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A drop goal, at last.
Despite dominating territory and possession, the All Blacks had not a point for for 35 minutes and trailed 7-12 on the scoreboard.
Jerome Kaino was yellow carded for some silly foul play and the rain started to fall on Twickenham.
New Zealand fans in the stands were getting nervous. Their worst fears were coming true - the All Blacks had been pulled into an arm wrestle with the Springboks. They could not get their game going - turnovers, dropped ball and penalties - and the South Africans, like they so often do, just kept the scoreboard ticking over.
How many times have the All Blacks been here before?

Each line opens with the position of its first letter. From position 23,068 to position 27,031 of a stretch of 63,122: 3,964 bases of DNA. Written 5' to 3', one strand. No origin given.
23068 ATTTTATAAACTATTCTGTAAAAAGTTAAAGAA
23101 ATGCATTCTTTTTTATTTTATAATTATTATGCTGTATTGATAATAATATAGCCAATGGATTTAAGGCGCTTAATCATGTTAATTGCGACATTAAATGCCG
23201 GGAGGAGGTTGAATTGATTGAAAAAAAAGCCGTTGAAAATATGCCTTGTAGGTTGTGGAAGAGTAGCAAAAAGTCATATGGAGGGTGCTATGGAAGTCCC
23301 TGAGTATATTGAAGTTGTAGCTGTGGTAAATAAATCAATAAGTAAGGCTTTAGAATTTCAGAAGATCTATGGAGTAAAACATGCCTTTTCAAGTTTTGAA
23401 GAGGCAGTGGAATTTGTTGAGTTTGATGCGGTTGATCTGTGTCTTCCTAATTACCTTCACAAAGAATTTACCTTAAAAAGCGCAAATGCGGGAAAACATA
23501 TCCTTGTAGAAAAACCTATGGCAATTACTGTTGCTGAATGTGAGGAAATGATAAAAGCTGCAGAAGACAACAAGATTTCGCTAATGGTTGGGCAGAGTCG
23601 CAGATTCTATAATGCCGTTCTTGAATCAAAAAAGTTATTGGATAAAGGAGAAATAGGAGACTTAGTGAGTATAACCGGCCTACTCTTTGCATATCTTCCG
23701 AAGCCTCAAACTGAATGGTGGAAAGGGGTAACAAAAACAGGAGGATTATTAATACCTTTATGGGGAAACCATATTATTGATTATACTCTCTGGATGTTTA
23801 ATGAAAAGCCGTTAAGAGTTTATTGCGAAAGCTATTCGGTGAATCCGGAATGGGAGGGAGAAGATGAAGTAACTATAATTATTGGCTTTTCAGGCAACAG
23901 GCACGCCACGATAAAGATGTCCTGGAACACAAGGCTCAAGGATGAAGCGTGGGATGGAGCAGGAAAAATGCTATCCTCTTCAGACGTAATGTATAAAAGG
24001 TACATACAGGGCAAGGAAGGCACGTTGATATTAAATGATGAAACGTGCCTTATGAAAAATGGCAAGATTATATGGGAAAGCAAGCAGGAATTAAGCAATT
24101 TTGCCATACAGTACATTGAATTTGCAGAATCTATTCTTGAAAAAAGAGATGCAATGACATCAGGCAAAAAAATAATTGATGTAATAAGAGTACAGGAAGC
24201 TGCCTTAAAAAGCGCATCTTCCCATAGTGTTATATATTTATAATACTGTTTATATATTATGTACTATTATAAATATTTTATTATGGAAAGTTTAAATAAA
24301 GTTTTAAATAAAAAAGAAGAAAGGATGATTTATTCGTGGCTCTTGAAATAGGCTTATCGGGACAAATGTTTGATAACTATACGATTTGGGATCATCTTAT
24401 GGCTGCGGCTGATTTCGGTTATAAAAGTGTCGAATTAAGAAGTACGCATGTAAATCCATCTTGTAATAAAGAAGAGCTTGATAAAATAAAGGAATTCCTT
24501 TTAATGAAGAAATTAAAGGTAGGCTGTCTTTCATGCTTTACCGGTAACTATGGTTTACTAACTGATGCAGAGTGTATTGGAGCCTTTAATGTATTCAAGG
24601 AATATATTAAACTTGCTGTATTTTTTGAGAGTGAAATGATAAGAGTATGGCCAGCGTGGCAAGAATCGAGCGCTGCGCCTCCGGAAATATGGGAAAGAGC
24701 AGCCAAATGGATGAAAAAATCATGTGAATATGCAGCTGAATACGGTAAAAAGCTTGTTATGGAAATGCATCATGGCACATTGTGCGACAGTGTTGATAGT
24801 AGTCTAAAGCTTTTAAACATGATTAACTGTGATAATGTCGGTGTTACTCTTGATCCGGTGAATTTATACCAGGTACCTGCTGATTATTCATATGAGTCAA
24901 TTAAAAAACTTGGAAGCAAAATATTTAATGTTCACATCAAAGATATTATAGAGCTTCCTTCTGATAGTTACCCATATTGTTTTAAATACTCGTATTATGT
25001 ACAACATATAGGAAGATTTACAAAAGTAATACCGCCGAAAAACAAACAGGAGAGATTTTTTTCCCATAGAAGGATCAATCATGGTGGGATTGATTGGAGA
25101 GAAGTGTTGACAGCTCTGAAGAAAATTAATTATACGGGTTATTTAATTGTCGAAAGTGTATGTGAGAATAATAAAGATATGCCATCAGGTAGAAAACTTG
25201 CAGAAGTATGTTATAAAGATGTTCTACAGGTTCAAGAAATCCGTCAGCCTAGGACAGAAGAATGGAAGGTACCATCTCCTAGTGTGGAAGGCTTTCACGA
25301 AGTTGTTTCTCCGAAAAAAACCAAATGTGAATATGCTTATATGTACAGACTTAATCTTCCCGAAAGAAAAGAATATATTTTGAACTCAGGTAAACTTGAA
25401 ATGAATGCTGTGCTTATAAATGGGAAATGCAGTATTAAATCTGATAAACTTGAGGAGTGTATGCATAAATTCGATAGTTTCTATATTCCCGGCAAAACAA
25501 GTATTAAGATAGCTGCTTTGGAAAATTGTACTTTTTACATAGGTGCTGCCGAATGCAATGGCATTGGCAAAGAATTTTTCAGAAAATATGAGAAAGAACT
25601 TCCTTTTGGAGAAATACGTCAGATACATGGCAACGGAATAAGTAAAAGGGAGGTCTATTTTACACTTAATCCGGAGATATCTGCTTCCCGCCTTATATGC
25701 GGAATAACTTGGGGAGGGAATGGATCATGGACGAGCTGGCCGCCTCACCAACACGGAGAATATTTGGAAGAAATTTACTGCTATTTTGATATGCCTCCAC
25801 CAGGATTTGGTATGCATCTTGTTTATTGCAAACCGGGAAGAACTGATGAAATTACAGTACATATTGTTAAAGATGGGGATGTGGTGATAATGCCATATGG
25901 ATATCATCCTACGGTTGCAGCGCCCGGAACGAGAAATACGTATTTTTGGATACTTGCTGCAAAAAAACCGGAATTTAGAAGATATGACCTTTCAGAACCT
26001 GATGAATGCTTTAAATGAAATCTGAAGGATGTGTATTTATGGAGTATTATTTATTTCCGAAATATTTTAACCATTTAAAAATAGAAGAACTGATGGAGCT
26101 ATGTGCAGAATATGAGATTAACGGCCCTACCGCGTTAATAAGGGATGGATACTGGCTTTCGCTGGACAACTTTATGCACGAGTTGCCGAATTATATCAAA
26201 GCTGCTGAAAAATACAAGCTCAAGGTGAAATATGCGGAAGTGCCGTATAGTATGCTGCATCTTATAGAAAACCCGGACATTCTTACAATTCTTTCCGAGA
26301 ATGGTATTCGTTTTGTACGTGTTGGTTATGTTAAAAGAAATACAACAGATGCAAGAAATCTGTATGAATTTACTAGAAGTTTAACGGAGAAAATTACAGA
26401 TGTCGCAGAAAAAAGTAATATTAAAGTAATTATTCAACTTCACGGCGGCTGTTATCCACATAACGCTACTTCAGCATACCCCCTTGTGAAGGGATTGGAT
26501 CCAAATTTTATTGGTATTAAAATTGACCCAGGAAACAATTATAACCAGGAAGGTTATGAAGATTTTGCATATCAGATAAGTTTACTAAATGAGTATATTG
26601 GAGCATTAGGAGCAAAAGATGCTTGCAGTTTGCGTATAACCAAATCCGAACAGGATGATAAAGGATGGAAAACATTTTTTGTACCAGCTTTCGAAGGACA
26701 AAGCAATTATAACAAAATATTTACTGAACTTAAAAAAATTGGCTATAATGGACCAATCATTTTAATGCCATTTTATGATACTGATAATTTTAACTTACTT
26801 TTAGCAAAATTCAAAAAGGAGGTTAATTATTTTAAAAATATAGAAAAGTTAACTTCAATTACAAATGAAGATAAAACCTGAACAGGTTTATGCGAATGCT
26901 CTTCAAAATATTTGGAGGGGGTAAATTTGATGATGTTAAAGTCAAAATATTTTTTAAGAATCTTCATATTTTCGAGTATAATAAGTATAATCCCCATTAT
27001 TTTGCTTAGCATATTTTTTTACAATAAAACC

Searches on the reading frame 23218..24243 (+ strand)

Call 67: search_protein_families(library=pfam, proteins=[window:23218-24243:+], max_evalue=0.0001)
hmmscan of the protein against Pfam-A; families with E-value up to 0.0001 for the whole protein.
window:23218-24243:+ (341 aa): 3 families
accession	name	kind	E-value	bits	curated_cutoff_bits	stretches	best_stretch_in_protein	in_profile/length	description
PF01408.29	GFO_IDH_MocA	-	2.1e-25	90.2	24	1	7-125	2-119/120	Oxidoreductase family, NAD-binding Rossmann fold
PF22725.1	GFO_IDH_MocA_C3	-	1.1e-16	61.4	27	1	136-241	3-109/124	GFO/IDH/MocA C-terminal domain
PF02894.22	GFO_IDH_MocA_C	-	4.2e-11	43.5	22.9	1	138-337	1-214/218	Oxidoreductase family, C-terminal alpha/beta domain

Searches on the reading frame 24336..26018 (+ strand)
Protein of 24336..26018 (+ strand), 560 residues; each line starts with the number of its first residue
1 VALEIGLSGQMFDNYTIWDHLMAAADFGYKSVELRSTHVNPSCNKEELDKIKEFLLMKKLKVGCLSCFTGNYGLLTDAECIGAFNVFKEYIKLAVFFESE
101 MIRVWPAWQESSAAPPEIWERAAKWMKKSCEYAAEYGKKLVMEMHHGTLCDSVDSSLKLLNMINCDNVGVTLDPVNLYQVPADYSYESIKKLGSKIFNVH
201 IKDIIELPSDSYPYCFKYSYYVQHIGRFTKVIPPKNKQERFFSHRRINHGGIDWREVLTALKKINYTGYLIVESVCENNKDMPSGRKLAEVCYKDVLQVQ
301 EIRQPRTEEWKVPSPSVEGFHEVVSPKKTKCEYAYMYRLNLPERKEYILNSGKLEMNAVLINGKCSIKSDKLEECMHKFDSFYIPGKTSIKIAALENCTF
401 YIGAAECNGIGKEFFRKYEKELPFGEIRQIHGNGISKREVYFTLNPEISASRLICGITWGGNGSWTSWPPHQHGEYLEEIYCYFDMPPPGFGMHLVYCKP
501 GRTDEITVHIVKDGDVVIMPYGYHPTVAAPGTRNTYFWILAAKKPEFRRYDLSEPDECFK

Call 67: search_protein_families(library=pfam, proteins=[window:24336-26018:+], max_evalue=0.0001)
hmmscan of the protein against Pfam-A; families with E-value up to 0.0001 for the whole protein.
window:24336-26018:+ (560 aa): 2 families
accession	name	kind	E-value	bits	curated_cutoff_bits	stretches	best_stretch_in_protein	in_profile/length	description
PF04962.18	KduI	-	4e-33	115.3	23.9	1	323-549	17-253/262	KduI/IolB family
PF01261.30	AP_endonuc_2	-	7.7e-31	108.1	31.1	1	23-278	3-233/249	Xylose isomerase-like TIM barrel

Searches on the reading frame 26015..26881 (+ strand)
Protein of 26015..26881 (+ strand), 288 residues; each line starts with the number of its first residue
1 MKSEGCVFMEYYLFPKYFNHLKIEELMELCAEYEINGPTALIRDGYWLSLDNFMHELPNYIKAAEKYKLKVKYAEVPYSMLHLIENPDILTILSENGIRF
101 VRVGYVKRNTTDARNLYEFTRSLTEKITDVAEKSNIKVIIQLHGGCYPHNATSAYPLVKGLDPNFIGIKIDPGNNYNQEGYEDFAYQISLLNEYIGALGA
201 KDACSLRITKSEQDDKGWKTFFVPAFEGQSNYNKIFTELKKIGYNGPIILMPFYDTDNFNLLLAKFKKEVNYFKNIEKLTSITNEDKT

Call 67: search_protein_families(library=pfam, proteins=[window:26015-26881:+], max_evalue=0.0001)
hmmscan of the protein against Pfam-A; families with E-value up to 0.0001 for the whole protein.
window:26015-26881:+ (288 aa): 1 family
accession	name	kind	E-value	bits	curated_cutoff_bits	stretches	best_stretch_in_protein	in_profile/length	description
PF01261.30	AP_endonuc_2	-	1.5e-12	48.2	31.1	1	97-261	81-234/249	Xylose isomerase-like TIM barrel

So when Richie McCaw cleaned up the ball from a sloppy lineout deep inside Springbok territory, then clumsily pushed it back to Aaron Smith, it looked like yet another attacking opportunity had been wasted.
Smith fired it to Dan Carter, who summed up the situation, and snapped the drop goal over from just outside the 22 line.
It never looked like missing. The drop goal - just the seventh of his career - was the crucial first scoring play in the second half and brought the crowd of 80,090 back to life.
Twickenham sounded like Eden Park, perhaps for the first and only time.
While Carter's kick wasn't the final scoring play, it was the difference in the final 20-18 scoreline.
If the demons of Cardiff 2007 weren't well and truly exorcised, when the All Blacks could not find a way to score when it counted most, following last week's stunning win over the French, they are now.
Dan Carter sat forlornly in the stands that day, unable to do anything. Next week he will play in his first Rugby World Cup final.